Flinging Fruitcake

Iconic Communities, On the Road, Seasonal, Traditions
on December 13, 2011
Bryan Kelsen Jerry Pokorny fires a fruitcake from his homemade pneumatic cannon during the Great Fruitcake Toss in Manitou Springs, Colo.

Wearing military-style fatigues and an aviator cap, Jerry Pokorny, 64, stuffs a frozen fruitcake into a long, slim tube attached to an exercise bike. He checks printed satellite maps, twists the valve on a 10-gallon tank of compressed air and–kaboom!–the fruitcake sails across the high school football field in Manitou Springs, Colo. (pop. 4,992), past the goalposts and into the distance toward Pikes Peak.

Calling himself "a retired engineer with too much time on his hands," Pokorny built his wacky "Fruitcake of Mass Destruction" out of parts from a junkyard to join 75 contestants in the 2011 Manitou Springs Great Fruitcake Toss. The annual event celebrates the world's most reviled and underappreciated holiday dessert by challenging contestants to toss, hurl and fling fruitcakes through the air, occasionally obliterating the sugary artillery in the process.

"We wanted to end the tradition of people feeling guilty about throwing away their Christmas fruitcakes," says Michele Carvell, who got the idea for the event in 1996 while serving as director of the Manitou Springs Chamber of Commerce. "I've heard that some people actually like the stuff, but everyone I know throws it away."

Not in Manitou Springs, however. Fruitcakes in the picturesque mountain town are prized ammo, sent on flight paths by bow and arrow, slingshots made from tire tubes, 2,000-pound trebuchets, pneumatic potato guns, 10-foot cannons and water balloon launchers.

Pokorny worked for months on his unique contraption after the heavy-duty spring on the previous year's creation sprung off and knocked down his garage door, preventing him from entering in 2010. "He wasn't taking any chances [this year]," says wife Nancy, 68, about her husband's 2011 entry. "He even staged practice shots into the mountains behind our house. I did worry, though, when that school bus went by."

Pokorny's pneumatic gun, one of 22 devices in his division, captured the distance title at 1,400 feet-which explains why the competition was moved several years earlier from a downtown park to the high school campus on the outskirts of town.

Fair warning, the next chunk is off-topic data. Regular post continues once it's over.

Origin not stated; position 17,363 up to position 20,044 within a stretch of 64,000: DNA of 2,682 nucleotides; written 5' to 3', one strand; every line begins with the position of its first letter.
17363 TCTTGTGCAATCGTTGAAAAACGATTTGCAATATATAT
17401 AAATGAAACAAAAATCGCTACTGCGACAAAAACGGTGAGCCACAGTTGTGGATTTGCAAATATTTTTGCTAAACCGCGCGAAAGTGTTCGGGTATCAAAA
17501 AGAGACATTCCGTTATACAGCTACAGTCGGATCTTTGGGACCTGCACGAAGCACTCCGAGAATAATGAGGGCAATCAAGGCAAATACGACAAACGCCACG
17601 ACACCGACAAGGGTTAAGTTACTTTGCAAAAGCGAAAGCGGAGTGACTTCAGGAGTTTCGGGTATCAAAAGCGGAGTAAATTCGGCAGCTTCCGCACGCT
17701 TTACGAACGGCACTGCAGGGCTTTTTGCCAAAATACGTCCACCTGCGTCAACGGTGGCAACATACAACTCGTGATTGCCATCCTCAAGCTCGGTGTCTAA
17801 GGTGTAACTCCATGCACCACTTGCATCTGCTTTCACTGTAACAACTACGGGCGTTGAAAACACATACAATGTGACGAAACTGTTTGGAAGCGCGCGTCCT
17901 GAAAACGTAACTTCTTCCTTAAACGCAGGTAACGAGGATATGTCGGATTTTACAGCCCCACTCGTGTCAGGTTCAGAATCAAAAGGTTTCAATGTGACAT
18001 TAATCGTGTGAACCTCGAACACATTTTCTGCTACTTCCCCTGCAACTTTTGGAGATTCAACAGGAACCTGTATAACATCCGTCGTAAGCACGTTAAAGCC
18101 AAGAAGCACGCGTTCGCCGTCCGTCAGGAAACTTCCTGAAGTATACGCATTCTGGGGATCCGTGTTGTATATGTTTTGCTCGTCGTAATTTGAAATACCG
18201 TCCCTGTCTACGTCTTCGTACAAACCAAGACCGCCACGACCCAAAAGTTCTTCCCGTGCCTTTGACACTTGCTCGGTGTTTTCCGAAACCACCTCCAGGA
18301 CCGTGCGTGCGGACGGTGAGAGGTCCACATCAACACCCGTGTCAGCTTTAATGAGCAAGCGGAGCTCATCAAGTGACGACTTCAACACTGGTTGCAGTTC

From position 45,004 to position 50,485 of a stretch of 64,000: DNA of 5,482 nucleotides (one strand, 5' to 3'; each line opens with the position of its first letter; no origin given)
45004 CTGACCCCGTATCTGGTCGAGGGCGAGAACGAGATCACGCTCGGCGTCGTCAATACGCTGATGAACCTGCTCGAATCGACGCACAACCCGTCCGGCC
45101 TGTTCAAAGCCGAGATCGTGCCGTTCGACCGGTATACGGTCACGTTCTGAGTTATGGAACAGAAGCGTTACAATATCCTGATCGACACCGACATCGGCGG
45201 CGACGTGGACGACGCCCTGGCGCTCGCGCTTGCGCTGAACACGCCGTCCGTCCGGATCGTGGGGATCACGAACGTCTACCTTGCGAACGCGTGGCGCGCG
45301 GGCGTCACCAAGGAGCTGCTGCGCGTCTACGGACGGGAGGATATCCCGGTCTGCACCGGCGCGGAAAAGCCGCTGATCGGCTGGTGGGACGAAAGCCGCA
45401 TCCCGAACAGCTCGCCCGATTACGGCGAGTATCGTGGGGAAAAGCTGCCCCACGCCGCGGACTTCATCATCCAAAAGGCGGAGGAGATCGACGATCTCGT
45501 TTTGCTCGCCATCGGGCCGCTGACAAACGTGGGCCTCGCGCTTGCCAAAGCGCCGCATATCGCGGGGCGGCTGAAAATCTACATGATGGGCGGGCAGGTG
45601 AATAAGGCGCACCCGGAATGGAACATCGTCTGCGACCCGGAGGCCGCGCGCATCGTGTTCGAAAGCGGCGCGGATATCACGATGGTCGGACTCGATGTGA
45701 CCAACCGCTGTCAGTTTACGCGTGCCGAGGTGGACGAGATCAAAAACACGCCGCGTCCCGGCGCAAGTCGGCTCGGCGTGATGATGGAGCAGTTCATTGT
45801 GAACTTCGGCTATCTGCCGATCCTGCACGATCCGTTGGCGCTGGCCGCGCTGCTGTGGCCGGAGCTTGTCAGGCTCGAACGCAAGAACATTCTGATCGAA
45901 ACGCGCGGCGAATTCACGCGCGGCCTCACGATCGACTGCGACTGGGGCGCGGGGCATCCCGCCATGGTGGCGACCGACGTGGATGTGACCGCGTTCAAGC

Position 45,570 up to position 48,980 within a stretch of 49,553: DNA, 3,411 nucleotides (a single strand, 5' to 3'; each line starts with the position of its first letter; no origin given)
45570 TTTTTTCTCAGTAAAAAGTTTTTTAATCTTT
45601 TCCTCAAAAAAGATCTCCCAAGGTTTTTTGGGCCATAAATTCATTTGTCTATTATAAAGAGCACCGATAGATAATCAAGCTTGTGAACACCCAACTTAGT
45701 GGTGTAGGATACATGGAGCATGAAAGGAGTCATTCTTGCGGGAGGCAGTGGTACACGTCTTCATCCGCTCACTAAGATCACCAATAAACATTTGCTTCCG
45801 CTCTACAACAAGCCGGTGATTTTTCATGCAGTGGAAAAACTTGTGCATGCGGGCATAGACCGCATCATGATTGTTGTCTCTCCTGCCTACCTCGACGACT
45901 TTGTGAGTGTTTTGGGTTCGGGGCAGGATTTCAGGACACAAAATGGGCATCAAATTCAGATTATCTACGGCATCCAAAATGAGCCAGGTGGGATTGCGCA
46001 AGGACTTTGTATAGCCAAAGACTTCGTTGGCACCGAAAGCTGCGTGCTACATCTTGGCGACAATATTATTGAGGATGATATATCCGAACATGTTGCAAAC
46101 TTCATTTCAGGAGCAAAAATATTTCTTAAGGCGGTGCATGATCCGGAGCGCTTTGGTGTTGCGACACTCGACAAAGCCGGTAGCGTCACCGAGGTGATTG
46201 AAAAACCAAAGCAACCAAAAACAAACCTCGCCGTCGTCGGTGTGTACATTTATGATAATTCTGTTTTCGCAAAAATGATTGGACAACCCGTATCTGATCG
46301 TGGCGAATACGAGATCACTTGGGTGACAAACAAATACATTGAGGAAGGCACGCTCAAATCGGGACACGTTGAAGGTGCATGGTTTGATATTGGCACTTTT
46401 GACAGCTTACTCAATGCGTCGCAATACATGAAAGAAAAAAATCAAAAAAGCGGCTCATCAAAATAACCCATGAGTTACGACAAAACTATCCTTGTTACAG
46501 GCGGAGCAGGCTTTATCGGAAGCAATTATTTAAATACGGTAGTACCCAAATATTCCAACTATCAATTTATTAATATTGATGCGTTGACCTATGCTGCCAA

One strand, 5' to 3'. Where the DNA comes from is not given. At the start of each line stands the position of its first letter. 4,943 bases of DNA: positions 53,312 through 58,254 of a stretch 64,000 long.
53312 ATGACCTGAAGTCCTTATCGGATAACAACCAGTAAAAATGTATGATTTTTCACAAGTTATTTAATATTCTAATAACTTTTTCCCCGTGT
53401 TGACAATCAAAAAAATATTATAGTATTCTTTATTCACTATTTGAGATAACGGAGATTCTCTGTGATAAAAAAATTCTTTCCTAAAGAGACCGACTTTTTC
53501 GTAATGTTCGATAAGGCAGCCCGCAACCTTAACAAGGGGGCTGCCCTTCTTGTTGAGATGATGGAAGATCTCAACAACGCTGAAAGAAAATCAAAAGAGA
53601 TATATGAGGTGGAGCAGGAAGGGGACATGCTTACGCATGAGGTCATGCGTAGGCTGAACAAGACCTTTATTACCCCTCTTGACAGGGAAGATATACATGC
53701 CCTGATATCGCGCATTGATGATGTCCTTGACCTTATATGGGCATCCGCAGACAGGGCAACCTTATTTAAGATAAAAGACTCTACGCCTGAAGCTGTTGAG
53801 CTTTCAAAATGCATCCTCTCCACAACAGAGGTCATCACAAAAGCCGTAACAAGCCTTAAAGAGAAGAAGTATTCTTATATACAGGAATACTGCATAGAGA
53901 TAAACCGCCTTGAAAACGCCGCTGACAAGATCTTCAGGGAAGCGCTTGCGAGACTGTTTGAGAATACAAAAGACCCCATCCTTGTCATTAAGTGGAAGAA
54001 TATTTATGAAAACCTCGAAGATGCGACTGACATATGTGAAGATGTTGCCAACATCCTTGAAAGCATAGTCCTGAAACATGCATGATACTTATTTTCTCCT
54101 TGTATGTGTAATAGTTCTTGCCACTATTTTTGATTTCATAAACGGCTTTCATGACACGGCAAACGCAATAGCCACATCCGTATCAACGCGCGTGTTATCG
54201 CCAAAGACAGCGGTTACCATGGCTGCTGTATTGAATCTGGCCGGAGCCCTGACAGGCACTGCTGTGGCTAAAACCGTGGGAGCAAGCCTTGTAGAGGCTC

"Every year, the devices kept getting better and the fruitcakes were going farther. Eventually, fruitcake shrapnel was landing on restaurant roofs and people's porches," explains Leslie Lewis, 52, Carvell's successor at the chamber of commerce.

"The fruitcake toss is always evolving," Carvell adds. "We've had fruitcake glamour competitions, ugliest fruitcake. We've played fruitcake football."

Held every January, the competition features divisions for tossing, distance, accuracy and catching. Last year's event began with a 16-gun salute in which fruitcakes were shot from potato guns. A choir from King Elementary School in Colorado Springs sang "Everlasting Fruitcake," a funny song about a holiday fruitcake that keeps getting passed along as a gift.

Contestants provide their own fruitcake or can rent one from the chamber of commerce for a dollar. Brothers Jim and Dave Vanderkolk, 46 and 44 respectively, of Woodland Park, Colo., whose trebuchet won flinging honors in the 2-pound division, loaded their fruitcake into the netting from their family's Christmas ham.

Matt Prichard, 20, a physics and engineering major at the University of Colorado in Boulder, propelled fruitcakes with an oversize red and gold catapult made from a boat winch and automobile springs. His dad, Wes, and sister, Emma, wearing plumed Roman helmets, stood in the field trying to catch the artillery with their hands.

The quirky festivities are consistent with the offbeat image of Manitou Springs, which hosts a 250-yard coffin race every Halloween, a Mumbo Jumbo Gumbo Festival during Mardis Gras, and a summertime marathon over Pikes Peak.

The fruitcake toss, however, remains the town's signature event.

"Flinging fruitcakes on a blistery winter day intrigues people from all over the world, but it's really just a way to introduce people to our quaint, charming, funky little Victorian town," says resident Floyd O'Neil, 56.